Fiat-collateralized stablecoins hold their value at around USD 1 because the underlying asset is worth around USD 1. Some call this a natural self-pricing mechanism. Imagine there is a demand shock – massive demand and only little supply – which drives the price of such a stablecoin up to USD 1.10. In contrast, the value of the reserve is still USD 1, since it just sits as cash in the issuers bank account. A classical arbitrage opportunity: two different prices for the “same” underlying. Arbitrageurs would immediately exploit this situation, starting to sell the stablecoin which increases supply to match demand and the price will eventually balance out at around USD 1 and vice versa.

The pricing of crypto-collateralized stablecoins is very similar to pricing of fiat-collateralized stablecoins, however, the former uses volatile cryptocurrencies as reserves rather than “stable” fiat. To overcome the issue of undervalued reserves compared to issued stablecoins, crypto-backed stablecoins are overcollateralized, which means that every issued stablecoin worth USD 1 is backed by another cryptocurrency worth for example USD 2. This 200% collateralization absorbs excessive price volatility of the reserves and keeps the stablecoin price stable through the same arbitrage principle.

Since algorithmic stablecoins are not collateralized, the argument that reserves back the self-pricing mechanism cannot be used. Instead, price stability of non-collateralized stablecoins is achieved from algorithms and smart contracts that regulate supply and demand. In other words, a set of code instructs the process to create or destroy such stablecoins in order to match supply and demand. Non-collateralized stablecoins typically rely on other cryptocurrencies (but are not backed by them), in the sense that behind the relationship is an arbitrage opportunity that presents itself every time the stablecoin loses its peg in either direction.

(Un)stable stablecoins

So, now that we know what stablecoins are and how each type tries to keep its price stable, we can question their stability. Tether for example is the untouched leader of stablecoins with a market cap of USD 66B at the time of writing. As a fiat-collateralized stablecoin, Tether issues a digital representation of a dollar for each dollar they receive in their bank account. So far so good, but what if Tether decides to use these dollars for some unlawful transactions instead of simply keeping them in their bank account? For example, Tether’s executives have been accused using Tether funds to cover a USD 850M loss of Bitfinex, a crypto exchange that is run by the same executives as Tether. Thus, if such transactions go wrong and the value of the underlying reserves falls below the outstanding amount of stablecoins, Tether would simply be unable to satisfy all redemption requests: Tether has been criticized for a lack of transparent business operations, market manipulation, issuance without reserves, not being backed by US dollars and other accusations. To date, Tether settled a long-running legal dispute with the New York General Attorney by paying USD 18.5M over the allegations mentioned above (covering up USD 850M in Bitfinex losses) and was fined by the Commodity Futures Trading Commission with USD 41M over claims that Tether was fully backed by US dollars. Despite the controversy around Tether, it is the most popular stablecoin out there and is sometimes said to be “too big to fail”.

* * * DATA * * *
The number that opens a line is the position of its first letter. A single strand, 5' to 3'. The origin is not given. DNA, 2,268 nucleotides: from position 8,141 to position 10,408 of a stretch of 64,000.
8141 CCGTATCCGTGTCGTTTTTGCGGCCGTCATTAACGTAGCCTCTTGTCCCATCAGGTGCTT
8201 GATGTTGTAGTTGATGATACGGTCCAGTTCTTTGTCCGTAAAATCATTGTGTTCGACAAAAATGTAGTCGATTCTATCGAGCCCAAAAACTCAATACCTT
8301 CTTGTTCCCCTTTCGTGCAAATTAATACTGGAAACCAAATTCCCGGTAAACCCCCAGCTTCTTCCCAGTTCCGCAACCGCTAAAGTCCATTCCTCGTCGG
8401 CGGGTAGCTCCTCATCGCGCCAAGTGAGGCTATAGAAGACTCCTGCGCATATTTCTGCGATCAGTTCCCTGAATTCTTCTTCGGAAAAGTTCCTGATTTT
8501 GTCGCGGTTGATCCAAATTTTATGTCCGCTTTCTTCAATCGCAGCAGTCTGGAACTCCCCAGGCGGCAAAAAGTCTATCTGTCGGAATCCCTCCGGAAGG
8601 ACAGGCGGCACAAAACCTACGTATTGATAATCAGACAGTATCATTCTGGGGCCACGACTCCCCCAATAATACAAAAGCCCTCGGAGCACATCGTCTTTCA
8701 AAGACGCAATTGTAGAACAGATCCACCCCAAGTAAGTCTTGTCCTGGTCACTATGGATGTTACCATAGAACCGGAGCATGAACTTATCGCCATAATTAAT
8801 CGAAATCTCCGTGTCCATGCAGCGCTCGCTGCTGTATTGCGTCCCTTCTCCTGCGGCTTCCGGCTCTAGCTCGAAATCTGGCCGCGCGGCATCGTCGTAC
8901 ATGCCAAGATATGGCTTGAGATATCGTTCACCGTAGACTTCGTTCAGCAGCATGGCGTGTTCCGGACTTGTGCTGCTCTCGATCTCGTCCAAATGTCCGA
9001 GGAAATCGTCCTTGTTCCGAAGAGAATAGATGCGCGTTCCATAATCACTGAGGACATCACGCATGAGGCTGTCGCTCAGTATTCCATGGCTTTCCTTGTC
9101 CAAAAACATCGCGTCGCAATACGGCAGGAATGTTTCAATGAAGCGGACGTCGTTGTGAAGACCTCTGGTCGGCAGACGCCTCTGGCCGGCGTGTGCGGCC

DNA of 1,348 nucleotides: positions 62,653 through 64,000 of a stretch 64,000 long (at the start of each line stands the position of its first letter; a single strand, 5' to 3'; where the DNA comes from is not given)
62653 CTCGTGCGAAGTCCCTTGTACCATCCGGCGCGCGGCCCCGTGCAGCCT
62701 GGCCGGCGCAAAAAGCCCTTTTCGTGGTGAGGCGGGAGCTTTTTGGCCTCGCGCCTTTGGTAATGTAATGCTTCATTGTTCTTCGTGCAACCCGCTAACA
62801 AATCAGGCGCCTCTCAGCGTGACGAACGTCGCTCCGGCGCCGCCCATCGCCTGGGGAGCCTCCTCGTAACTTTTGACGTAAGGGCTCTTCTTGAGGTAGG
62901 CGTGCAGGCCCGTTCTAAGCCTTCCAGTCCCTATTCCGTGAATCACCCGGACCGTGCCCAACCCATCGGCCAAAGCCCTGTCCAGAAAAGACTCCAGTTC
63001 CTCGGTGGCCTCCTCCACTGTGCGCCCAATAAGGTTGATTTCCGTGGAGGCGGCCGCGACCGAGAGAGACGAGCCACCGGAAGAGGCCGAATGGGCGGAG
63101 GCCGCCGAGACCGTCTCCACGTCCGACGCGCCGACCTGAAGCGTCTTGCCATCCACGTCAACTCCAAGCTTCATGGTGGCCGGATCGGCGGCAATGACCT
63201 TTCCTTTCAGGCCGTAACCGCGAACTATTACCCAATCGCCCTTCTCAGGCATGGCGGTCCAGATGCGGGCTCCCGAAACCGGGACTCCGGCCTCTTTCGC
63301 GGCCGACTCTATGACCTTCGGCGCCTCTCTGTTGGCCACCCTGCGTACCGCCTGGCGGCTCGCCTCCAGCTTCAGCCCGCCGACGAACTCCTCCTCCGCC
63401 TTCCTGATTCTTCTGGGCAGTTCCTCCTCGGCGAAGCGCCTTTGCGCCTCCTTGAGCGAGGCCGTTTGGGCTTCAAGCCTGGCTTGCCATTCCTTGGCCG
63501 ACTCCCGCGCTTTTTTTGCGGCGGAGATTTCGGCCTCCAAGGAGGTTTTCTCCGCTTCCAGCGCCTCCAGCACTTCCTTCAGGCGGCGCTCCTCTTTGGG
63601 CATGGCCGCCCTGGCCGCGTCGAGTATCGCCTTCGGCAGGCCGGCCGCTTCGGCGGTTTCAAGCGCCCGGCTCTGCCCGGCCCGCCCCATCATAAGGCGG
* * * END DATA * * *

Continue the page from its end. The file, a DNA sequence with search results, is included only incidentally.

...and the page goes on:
And then there was the recent collapse of the Terra ecosystem which dragged its stablecoin TerraUSD (UST) and its related cryptocurrency Terra Luna (LUNA) down to almost zero, wiping out USD 40B of market capitalization in a matter of days. On May 7 2022, UST began to depeg from its USD 1 target due to large-volume withdrawals from Terra’s largest DeFi protocol Anchor. These had a domino effect on the UST pool on another DeFi platform called Curve, the main hub for stablecoin liquidity. Supply overflowed the market, instability of the algorithmic system and investor fear further boosted withdrawals. Eventually, UST and LUNA became victim of a massive supply shock which led to the collapse of the entire ecosystem. Some blame the events on a coordinated attack, others believe it was a series of panic-driven withdrawals, but in the end, the crash left millions of investors behind with nothing. Unfortunately, a prime example of (un)stable stablecoins.

Final thoughts

Out of those, USDC is a prime example for transparent business operations due to its monthly attestations on the US dollar reserves that back the USDC stablecoins in circulation. Consequently, centralized regulations for centralized fiat-collateralized stablecoins would be beneficial to the entire ecosystem since it increases overall market stability and decreases the potential risk of a stablecoin crash due to undisclosed or underfunded reserves.


Back to overview